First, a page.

Mr. Davey: Student nurses can be protected through extra bursaries. I did not realise that there were so many foreign millionaires. The Chancellor said that he would ensure that they paid their fair dues, and I support him on that.

Revaluation is the next new factor in the council tax debate, because it is imminent. It is happening in Wales now, and if the Labour party or the Conservative party wins the election, revaluation will go ahead. If we win, we will get rid of the tax altogether. The Minister, in his usual charming way, tries to claim that we can wait until Sir Michael Lyons reports, and that there is nothing to worry about. He says that we must wait till 1 April to know the figures for 2005. We are looking forward to knowing those figures, because they should make for an interesting press release from the Halifax building society at the beginning of an election campaign. However, the Minister cannot get away with refusing to state Labour party policy between now and 5 May. He and his colleagues will be harried by the Conservatives, the Liberal Democrats and the media until they give an answer. People want to know what constitutes the ticking time bomb, to use the phrase that the hon. Member for Meriden stole from me.

I was especially interested to hear Conservative Members' statements today. They have been welcome because at least they have been up front and clear for the first time and said that they support a revaluation. I hope that they will explain how they propose to revalue.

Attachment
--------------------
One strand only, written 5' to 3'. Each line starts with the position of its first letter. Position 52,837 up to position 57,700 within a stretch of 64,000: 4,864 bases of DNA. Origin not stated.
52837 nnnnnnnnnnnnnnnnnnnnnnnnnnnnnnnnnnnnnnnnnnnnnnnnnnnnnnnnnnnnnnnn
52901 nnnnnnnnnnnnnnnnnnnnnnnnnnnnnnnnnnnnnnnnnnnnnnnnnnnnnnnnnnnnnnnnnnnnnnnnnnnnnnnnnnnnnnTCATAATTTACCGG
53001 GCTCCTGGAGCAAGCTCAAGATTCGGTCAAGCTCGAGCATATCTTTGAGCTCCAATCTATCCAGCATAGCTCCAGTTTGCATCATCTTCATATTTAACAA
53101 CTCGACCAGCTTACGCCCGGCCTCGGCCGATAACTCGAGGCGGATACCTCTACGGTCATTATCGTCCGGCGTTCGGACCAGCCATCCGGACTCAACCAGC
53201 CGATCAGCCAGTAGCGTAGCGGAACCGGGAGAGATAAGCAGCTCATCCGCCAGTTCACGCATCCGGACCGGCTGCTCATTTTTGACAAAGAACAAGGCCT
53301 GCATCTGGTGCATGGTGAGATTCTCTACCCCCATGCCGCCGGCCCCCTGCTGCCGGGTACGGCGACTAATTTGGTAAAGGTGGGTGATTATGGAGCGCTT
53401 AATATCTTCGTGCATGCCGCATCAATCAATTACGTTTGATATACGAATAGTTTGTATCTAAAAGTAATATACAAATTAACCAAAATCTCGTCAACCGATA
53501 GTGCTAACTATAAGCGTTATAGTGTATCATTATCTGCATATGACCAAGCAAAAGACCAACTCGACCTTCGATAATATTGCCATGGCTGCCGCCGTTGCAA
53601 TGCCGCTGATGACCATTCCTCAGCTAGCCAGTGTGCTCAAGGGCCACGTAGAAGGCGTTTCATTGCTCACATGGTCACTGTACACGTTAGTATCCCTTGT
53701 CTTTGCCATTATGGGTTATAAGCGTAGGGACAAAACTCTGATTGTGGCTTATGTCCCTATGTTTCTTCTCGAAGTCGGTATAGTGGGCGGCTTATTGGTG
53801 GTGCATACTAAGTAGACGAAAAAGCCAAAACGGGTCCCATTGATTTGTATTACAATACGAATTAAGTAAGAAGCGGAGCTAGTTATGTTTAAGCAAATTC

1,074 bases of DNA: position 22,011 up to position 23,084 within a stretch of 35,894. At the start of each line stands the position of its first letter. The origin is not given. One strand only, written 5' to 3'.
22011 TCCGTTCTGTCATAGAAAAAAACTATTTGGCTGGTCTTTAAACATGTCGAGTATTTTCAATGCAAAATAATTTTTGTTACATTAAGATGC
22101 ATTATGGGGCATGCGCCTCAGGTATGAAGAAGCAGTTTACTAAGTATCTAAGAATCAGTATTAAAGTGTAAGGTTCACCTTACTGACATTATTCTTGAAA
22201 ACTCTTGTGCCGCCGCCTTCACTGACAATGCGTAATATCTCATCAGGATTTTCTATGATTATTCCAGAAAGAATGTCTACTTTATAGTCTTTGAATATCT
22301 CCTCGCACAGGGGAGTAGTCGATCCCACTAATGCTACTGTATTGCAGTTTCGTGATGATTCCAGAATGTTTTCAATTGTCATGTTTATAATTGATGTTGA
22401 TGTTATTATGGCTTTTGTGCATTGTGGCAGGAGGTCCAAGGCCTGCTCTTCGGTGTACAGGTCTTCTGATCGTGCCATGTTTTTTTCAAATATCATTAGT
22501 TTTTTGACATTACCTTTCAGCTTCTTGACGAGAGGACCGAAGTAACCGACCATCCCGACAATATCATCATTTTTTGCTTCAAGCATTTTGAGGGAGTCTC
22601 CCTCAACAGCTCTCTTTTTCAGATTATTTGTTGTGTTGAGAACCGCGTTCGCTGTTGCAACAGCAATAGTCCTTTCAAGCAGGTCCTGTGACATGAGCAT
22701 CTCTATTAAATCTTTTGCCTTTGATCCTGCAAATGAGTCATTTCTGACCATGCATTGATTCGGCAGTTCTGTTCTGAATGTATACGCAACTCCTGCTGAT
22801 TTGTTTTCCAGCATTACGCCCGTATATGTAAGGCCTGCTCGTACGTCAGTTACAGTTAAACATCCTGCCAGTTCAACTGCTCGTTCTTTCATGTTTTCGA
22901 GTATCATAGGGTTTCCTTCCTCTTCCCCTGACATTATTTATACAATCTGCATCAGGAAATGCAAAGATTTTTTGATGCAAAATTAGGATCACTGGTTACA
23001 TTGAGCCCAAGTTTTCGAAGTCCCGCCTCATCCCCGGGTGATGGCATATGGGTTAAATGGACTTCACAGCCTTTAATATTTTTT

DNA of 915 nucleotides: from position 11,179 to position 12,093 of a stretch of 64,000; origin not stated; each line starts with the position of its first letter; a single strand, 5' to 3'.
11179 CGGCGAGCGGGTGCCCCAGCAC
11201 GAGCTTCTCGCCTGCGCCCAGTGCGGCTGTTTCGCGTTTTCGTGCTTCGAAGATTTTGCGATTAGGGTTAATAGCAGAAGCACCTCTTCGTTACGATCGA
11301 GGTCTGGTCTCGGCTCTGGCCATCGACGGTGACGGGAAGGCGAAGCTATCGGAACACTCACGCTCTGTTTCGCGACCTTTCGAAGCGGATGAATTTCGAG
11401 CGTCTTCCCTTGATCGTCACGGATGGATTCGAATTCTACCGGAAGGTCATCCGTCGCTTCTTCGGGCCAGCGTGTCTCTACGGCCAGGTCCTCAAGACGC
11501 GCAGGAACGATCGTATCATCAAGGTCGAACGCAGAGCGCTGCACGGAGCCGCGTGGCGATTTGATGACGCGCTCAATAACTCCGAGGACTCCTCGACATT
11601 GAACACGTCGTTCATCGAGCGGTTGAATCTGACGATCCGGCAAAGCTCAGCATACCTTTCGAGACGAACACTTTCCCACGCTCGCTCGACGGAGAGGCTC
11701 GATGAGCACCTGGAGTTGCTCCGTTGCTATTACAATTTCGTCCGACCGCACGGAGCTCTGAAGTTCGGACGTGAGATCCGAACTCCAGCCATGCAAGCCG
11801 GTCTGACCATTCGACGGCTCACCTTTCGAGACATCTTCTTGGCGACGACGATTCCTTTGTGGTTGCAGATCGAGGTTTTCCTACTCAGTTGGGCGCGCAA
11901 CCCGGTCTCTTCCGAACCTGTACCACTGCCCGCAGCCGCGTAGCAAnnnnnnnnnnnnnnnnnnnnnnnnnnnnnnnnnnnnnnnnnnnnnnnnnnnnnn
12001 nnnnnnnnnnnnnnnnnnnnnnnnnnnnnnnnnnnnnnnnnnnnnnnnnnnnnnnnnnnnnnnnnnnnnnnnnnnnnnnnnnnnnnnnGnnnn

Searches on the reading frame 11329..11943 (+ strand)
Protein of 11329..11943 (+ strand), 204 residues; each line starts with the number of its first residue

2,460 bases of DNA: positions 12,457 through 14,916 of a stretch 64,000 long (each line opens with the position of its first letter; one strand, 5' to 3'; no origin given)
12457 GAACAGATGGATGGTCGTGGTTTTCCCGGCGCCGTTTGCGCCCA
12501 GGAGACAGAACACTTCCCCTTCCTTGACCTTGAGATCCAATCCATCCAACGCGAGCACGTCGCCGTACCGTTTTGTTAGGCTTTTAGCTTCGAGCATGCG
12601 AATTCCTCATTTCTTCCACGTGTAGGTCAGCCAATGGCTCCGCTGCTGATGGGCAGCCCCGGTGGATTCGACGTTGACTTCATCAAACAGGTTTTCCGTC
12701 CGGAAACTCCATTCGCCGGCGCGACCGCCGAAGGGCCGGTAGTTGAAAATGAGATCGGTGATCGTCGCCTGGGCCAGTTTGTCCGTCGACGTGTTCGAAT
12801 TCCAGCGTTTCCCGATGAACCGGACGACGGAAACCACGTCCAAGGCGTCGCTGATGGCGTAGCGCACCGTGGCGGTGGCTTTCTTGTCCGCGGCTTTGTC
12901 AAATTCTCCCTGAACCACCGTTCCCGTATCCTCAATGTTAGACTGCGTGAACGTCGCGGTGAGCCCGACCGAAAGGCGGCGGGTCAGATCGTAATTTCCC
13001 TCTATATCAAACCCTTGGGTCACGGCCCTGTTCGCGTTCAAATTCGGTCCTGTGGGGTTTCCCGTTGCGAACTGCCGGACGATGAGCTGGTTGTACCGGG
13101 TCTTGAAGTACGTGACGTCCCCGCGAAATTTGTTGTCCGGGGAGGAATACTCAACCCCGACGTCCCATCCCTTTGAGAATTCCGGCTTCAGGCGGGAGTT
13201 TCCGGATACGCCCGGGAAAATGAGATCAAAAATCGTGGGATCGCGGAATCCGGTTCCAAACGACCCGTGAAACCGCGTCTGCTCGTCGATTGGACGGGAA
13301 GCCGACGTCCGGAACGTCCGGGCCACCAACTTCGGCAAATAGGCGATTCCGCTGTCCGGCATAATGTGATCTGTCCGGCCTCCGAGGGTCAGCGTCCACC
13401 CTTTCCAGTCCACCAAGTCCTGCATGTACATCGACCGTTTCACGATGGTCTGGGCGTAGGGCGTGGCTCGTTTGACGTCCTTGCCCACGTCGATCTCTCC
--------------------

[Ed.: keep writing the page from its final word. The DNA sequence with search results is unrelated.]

It is worth reminding hon. Members of the damage that revaluation can do. The Minister claims that revaluation in England would not be like that in Wales. However, I must stress that Welsh people will have to pay those council tax bills this April. Many people will experience huge increases. In Cardiff, the council tax for 64 per cent. or more of households will increase by one or more bands, whereas it will decrease for only 2 per cent. Some of those increases through the rebanding exercise will happen in the poorest wards in Cardiff. There is therefore no relation between the increases and ability to pay. The council tax for some pensioners whom I met when I was last in Cardiff will increase by three or more bands. I met one person who explained that the council tax for one property had increased by six bands. That is the extent of the pain that may be created through the exercise.

The Government may say that revaluation in England will not be like that in Wales, but we want to know what it will be like.

Mr. Hammond: The hon. Gentleman heard the Minister say that the revaluation exercise would be revenue neutral in overall terms. However, he knows that, because of the way in which resource equalisation works, it can be hugely redistributive. The Minister did not give a commitment, either in the proceedings on the
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Local Government Act 2003 or today, that the exercise would be neutral in distribution terms. Does the hon. Gentleman agree that that is worrying?